Pogba's remedy for racism is play well, don't walk away
Manchester United midfielder Paul Pogba said the best way to quell racist spectators is to perform well on the pitch not as some suggest walk off if there is racial abuse.
The 26-year-old was a pivotal figure as France won the World Cup last year and said in an interview with The Times that nothing wins people around better than success.
Pogba is expected to start against Andorra in Euro 2020 qualifying on Tuesday night and played 90 minutes in a loss in Turkey on Saturday when the home fans caused outrage in France by jeering the Marseillaise.
Racism reared its head last season with Manchester City's Raheem Sterling being abused by a group of Chelsea fans. Then Sterling and other black England players were the targets of Montenegro supporters in a Euro 2020 qualifier.
One of those players, Tottenham Hotspur defender Danny Rose said he "can't wait to see the back of football" because of the lack of decisive action to tackle racism. Rose said he was "shocked" at the lightness of UEFA's punishment in ordering Montenegro to play just one game behind closed doors.
Pogba told the newspaper he had once handed his Juventus shirt to a fan who had been making monkey noises at him.
"Leave the pitch? You want to play, you want to score for your team," said Pogba.
"And at the end, they (racist abusers) will come and ask for a picture."
Pogba also responded to critics who say he has not justified his then world record £89.3 million ($113.5 million) move from Juventus in 2016.
"I become another player because of the transfer," he said.
"Because it was the biggest transfer of history at the time, you get judged differently.
"You expect more because of the price tag. A good game becomes a normal game, a top game will be a good game."
- 'I am still the Paul I used to be' -
He proved a popular target when United started poorly last season under Jose Mourinho. Critics contrasted Pogba's outstanding World Cup performances with those for his club.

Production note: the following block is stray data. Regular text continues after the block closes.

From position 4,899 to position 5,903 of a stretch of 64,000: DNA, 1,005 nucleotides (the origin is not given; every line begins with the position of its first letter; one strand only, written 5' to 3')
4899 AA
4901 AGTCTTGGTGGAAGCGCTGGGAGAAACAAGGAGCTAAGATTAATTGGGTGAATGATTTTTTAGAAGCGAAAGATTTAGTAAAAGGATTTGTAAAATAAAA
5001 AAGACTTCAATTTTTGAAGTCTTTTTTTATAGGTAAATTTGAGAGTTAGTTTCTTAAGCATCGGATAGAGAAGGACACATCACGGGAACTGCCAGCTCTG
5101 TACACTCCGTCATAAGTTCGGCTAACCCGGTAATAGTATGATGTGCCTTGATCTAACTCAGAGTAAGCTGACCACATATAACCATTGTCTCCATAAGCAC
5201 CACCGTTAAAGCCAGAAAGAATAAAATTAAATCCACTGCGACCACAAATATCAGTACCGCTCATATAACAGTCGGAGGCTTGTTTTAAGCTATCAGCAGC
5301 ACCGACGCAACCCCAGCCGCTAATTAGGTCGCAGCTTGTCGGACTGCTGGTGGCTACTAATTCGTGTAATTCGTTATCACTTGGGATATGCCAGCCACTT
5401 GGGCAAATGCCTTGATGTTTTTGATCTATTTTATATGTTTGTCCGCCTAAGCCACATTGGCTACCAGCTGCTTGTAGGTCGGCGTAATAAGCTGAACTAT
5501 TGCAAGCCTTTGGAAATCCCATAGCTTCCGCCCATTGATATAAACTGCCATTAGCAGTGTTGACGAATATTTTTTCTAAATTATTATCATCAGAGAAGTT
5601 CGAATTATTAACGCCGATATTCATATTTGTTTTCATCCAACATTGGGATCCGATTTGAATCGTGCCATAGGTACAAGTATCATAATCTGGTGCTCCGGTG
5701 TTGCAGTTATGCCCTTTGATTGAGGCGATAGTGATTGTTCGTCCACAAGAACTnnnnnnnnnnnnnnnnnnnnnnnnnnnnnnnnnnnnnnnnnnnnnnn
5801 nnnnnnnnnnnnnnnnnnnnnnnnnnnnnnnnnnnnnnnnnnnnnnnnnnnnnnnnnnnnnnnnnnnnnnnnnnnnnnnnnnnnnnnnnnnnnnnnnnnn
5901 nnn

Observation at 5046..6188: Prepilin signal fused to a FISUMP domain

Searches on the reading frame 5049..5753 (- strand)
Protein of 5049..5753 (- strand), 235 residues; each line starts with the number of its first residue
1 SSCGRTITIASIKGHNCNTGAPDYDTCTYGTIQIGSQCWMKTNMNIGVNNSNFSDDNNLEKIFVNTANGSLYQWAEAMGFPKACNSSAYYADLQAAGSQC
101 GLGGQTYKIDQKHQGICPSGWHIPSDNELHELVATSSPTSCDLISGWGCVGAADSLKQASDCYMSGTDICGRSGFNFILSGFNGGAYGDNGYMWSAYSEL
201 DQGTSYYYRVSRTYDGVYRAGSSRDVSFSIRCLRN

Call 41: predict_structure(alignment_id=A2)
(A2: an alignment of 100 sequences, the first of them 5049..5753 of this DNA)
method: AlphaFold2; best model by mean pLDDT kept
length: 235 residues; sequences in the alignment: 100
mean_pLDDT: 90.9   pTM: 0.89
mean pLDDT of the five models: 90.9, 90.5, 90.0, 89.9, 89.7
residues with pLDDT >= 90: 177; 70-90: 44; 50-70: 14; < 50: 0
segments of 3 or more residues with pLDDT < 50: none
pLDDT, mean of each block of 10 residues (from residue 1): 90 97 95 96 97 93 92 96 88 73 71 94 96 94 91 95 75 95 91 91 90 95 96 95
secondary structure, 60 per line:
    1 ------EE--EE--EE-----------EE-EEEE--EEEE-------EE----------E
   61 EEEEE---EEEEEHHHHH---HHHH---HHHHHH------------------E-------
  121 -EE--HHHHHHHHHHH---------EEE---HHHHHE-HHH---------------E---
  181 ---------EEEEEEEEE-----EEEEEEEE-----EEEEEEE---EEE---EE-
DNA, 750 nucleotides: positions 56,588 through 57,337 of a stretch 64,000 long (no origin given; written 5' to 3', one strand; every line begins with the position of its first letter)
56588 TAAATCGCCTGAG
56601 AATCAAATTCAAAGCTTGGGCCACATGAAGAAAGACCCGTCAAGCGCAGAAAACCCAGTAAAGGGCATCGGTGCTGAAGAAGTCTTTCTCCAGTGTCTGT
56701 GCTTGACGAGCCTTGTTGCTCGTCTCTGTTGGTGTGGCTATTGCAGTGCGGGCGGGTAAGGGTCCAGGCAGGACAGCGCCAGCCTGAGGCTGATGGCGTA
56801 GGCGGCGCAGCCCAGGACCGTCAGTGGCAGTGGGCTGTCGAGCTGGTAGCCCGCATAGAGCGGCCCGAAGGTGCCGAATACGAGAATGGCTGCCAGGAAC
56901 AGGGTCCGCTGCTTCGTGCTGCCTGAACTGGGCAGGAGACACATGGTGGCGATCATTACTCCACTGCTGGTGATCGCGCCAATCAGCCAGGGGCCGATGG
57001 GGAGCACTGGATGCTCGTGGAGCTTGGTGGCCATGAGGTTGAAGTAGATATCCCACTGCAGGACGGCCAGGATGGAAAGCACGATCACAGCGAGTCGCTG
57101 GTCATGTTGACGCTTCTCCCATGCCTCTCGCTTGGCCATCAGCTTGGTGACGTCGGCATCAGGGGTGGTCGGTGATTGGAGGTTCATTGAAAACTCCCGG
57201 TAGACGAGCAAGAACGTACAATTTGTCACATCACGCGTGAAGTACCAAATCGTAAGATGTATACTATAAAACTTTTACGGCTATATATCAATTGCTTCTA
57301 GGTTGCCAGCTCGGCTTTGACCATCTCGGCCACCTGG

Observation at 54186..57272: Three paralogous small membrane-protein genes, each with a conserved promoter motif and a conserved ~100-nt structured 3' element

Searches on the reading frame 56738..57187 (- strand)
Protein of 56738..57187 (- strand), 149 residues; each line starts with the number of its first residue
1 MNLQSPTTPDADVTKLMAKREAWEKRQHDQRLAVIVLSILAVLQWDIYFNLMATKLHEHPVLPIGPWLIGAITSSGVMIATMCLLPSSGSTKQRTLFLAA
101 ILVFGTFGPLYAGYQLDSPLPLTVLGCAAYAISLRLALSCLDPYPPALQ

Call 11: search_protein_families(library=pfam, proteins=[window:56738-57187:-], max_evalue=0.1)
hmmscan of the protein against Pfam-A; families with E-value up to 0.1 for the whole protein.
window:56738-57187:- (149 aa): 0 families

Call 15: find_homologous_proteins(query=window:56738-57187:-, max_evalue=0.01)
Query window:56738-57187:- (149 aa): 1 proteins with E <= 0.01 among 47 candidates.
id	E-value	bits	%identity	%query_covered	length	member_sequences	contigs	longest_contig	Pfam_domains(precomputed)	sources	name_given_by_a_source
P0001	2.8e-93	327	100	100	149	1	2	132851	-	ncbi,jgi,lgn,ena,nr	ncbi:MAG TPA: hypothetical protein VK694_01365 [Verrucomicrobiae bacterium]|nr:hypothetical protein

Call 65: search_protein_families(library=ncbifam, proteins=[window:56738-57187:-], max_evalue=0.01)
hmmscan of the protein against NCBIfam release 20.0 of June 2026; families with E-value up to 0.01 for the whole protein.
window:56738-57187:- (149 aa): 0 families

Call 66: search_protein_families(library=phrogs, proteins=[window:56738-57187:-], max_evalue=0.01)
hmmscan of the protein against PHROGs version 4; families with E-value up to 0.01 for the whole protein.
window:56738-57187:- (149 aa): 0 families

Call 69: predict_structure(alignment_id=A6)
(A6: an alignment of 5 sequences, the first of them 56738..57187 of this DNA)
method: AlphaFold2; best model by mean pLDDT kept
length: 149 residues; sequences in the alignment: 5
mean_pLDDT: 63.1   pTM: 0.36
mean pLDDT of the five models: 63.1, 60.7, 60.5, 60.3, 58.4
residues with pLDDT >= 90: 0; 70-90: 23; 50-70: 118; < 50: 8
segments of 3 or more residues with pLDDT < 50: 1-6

He also came under fire as United's early good form under Ole Gunnar Solskjaer -- who replaced Mourinho when the latter was sacked in December -- tailed off at the end of the campaign.
As a result, United finished sixth and missed out on Champions League football.
However, Pogba can point to being the only player selected in the Premier League team of the season to come from outside the top two -- champions Manchester City and Liverpool.
He believes his appearance -- various styles of haircuts and his body language on the pitch -- plays a role in his being pilloried.
"I always play like that and, thank God, I won the World Cup like that," said Pogba.
"Body language, haircut, all these things is just to speak.
"Since I was a kid I play like this," he said.
"It's not a problem when we win. Only when we lose or if I have a bad performance it becomes a problem."
Pogba, who scored 13 goals in 35 Premier League appearances last season, says he has not changed as a person despite his success and becoming one of the highest earning footballers in the world.
"I am still the Paul I used to be as a kid," he said.
"I grow, I become taller, but I am the same person who follows his dream.
"People will love me like that. People will hate me like that."
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